Take the 2-minute tour ×
Stack Overflow is a question and answer site for professional and enthusiast programmers. It's 100% free, no registration required.

Section Hiding Through Inheritance of the C# 4 specification discusses the ability for classes or structs to hide members through re-declaring names that were used in base classes.

This is all well and good, but I thought that one of the distinctions of structs was that they could not be inherited.

  • Is this true?
  • If not, is it still possible to perform member hiding with structs in some other way?
  • Is there anything else to glean from this?
share|improve this question

1 Answer 1

up vote 6 down vote accepted

struct still inherits from object, via ValueType. You can new (hide) a GetHashCode, Equals or ToString method - however, it would be incredibly stupid to do so, as that would mean you can't override it, which means it will always be a boxing call to use them (even when done as a constrained call).

So, in order:

  • is this true: yes, it is true that you cannot inherit from a struct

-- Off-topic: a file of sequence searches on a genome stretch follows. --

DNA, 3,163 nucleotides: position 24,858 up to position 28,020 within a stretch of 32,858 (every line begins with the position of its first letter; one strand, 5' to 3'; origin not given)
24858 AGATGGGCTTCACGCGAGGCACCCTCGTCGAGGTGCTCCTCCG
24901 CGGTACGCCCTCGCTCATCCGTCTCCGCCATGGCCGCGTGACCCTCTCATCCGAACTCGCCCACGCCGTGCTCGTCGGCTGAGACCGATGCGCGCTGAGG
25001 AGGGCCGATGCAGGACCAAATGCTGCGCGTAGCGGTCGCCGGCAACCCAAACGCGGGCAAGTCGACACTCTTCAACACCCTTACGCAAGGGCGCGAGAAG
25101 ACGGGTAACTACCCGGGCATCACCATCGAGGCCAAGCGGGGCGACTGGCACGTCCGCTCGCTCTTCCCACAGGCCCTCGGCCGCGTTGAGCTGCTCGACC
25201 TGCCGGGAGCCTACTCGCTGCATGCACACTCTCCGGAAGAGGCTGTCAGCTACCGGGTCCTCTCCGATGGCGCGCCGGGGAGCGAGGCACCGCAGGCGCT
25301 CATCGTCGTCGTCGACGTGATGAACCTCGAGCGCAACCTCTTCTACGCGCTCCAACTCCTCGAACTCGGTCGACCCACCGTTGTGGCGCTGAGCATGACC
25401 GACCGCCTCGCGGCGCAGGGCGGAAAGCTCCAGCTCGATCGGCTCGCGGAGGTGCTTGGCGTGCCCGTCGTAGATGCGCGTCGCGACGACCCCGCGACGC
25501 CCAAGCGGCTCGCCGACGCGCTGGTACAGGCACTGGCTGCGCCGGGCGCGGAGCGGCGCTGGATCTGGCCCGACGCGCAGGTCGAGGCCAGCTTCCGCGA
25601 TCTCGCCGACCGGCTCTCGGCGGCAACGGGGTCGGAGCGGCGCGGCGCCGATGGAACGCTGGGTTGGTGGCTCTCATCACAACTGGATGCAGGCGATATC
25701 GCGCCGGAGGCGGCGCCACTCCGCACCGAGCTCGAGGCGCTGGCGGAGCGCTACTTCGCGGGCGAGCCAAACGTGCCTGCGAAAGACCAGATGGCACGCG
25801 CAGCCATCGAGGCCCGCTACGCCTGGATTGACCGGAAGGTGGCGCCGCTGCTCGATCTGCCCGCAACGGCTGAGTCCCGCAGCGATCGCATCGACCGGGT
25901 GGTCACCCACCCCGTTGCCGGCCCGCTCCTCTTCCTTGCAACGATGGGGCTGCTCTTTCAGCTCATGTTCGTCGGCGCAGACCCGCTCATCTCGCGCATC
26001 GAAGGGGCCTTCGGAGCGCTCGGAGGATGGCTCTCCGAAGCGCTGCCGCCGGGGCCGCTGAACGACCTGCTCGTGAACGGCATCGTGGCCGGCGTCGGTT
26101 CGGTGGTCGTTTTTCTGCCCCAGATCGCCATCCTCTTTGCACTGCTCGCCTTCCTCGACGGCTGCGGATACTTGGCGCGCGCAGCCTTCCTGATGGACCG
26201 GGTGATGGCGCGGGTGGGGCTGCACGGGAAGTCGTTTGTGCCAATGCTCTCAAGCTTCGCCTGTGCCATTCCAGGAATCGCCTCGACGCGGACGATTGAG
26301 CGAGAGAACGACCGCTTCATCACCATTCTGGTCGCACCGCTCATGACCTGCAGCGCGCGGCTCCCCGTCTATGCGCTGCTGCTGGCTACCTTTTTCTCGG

• is it possible: the only thing comparable, other than above, would be explicit interface implementation
  • to glean: the specification does not disallow you from doing things that are silly
share|improve this answer
Thanks Marc. I did have in mind the fact that it inherits from Object but dismissed it because I couldn't think of a practical application for hiding those implementations, as you said. I guess I'll just catalog it in my head a quirk of the language. Regarding hiding, in general, I do like Jesse Liberty's comment about considering the concept as a bug. –  ChuckT Feb 19 '13 at 4:42
@ChuckT Can you point me to where you read that statement by Jesse Liberty? I'm unable to find it through Google. –  Virtlink Feb 19 '13 at 13:20
@Virtlink It is in the C# Programming Language Fourth Edition book: amazon.com/gp/aw/d/0321741765 –  ChuckT Feb 19 '13 at 14:32
@MarcGravell Can you expound on what you mean when you say "...(even when done as a constrained call)?" –  ChuckT Feb 19 '13 at 17:16
@ChuckT there are 3 ways of calling a method: "static", "virtual" and "constrained". Constrained applies to instance methods, and most simply means "I don't know", and is used most commonly (but not exclusively) by generics - the JIT looks at the method: if it is a class it does a virtual call; if it is a struct that overrides the method it does a static call; if it is a struct that does not override the method, it does a box + virtual call. Very convenient. –  Marc Gravell Feb 19 '13 at 17:33

Your Answer


By posting your answer, you agree to the privacy policy and terms of service.

Not the answer you're looking for? Browse other questions tagged or ask your own question.